A TELEVISION - AP CLIENTS ONLY
Washington - March 26, 2013
1. SOUNDBITE (English) Ricardo Alonso-Zaldivar, Associated Press Reporter: "This study looked at what's going to happen to the market for individual health insurance. People who don't get coverage for the job. And that is the main part of the market that President Obama's health care law is going to affect.
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3. SOUNDBITE (English) Ricardo Alonso-Zaldivar, Associated Press Reporter: "It looked at the underlying cost of medical claims, which is the biggest factor driving premiums. And what it found is that there would be a big increase, 32 percent, on average around the country."
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5. SOUNDBITE (English) Ricardo Alonso-Zaldivar, Associated Press Reporter: "That there is a huge disparity in the impact from state to state. And the authors of the study said that that basically has to do with differences in population among the states. Some states have younger residents. Some states have older residents. And is also has to do with the differences in existing health insurance laws around the country in different states. And what's happening is that the federal law is kind of bringing everybody up to the same level. So in states that are already restricting what insurers can charge sicker people, there might be a decline in costs. But in states that don't do that, you might see a big increase."
Medical claims costs _ the biggest driver of health insurance premiums _ will jump an average 32 percent for Americans' individual policies under President Barack Obama's overhaul, according to a study by the nation's leading group of financial risk analysts.
The report could turn into a big headache for the Obama administration at a time when many parts of the country remain skeptical about the Affordable Care Act. The estimates were recently released by the Society of Actuaries to its members.
While some states will see medical claims costs per person decline, the report concluded the overwhelming majority will see double-digit increases in their individual health insurance markets, where people purchase coverage directly from insurers.
The disparities are striking. By 2017, the estimated increase would be 62 percent for California, about 80 percent for Ohio, more than 20 percent for Florida and 67 percent for Maryland. Much of the reason for the higher claims costs is that sicker people are expected to join the pool, the report said.
The report did not make similar estimates for employer plans, the mainstay for workers and their families. That's because the primary impact of Obama's law is on people who don't have coverage through their jobs.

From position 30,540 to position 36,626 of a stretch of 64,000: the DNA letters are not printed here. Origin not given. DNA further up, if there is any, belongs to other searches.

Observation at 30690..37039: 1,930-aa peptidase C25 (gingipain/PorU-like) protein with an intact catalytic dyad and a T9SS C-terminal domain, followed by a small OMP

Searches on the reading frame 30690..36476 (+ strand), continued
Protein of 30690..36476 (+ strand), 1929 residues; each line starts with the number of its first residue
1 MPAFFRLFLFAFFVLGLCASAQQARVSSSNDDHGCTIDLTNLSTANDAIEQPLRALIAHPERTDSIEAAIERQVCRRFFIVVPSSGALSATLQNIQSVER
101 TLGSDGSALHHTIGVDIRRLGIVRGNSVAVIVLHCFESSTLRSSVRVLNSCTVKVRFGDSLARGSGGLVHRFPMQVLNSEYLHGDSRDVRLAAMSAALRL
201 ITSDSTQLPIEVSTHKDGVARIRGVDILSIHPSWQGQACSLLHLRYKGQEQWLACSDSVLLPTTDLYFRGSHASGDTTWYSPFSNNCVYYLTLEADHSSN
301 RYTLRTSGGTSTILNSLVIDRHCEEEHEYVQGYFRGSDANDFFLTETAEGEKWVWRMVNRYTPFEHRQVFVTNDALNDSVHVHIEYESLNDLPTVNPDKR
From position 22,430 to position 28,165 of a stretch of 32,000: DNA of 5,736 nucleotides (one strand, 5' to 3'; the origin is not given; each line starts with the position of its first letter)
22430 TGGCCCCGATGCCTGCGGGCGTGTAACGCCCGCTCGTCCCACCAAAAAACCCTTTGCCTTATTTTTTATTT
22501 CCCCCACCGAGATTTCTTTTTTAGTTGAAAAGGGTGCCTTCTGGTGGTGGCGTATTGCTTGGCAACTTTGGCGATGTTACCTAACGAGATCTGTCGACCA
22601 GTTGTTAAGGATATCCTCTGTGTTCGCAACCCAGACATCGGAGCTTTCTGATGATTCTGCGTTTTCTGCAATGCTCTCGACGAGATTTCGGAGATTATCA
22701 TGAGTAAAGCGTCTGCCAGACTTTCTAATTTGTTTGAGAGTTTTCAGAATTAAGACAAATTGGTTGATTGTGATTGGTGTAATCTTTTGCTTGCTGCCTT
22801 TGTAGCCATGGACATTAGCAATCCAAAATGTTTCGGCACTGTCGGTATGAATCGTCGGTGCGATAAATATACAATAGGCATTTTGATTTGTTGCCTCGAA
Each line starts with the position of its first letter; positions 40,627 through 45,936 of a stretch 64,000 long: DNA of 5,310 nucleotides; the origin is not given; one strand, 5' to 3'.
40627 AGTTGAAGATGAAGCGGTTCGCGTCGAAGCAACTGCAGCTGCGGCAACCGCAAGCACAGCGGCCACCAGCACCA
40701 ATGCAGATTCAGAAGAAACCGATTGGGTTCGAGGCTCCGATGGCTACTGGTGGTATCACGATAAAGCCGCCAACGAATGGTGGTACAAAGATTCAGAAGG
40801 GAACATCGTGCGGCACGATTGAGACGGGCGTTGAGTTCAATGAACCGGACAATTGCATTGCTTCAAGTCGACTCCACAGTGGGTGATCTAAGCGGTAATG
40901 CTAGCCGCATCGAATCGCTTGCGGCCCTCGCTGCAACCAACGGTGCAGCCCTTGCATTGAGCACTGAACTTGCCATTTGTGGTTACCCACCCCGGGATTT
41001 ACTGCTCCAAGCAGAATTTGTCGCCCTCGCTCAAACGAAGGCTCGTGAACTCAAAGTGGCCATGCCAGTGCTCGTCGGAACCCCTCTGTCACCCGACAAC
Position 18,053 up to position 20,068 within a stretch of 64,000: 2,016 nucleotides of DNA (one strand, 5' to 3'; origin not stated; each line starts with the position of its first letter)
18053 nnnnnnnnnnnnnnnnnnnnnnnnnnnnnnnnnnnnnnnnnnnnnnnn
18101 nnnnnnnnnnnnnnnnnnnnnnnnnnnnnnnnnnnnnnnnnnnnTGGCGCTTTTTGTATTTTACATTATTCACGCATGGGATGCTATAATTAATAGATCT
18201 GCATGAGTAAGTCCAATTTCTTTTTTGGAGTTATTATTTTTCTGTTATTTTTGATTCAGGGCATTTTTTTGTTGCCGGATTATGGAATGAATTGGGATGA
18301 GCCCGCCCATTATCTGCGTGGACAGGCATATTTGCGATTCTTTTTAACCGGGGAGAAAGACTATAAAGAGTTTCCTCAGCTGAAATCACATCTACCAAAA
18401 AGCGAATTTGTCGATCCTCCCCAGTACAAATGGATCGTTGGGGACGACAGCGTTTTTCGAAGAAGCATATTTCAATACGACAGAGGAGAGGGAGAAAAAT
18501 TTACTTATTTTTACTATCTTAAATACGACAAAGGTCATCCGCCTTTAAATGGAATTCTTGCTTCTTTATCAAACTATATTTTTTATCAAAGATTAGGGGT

The administration questions the design of the study, saying it focused only on one piece of the puzzle and ignored cost relief strategies in the law such as tax credits to help people afford premiums and special payments to insurers who attract an outsize share of the sick. The study also doesn't take into account the potential price-cutting effect of competition in new state insurance markets that will go live on Oct. 1, administration officials said.
On the plus side, the report found the law will cover more than 32 million currently uninsured Americans when fully phased in. And some states _ including New York and Massachusetts _ will see double-digit declines in costs for claims in the individual market.
Uncertainty over costs has been a major issue since the law passed three years ago, and remains so just months before a big push to cover the uninsured gets rolling Oct. 1. Middle-class households will be able to purchase subsidized private insurance in new marketplaces, while low-income people will be steered to Medicaid and other safety net programs. States are free to accept or reject a Medicaid expansion also offered under the law.
Obama has promised that the new law will bring costs down. That seems a stretch now. While the nation has been enjoying a lull in health care inflation the past few years, even some former administration advisers say a new round of cost-curbing legislation will be needed.
Millions of now-uninsured people will be covered as the market for directly purchased insurance more than doubles with the help of government subsidies. The study found that market will grow to more than 25 million people. But costs will rise because spending on sicker people and other high-cost groups will overwhelm an influx of younger, healthier people into the program.
Some of the higher-cost cases will come from existing state high-risk insurance pools. Those people will now be able to get coverage in the individual insurance market, since insurance companies will no longer be able to turn them down. Other people will end up buying their own plans because their employers cancel coverage. While some of these individuals might save money for themselves, they will end up raising costs for others.
Part the reason for the wide disparities in the study is that states have different populations and insurance rules. In the relatively small number of states where insurers were already restricted from charging higher rates to older, sicker people, the cost impact is less.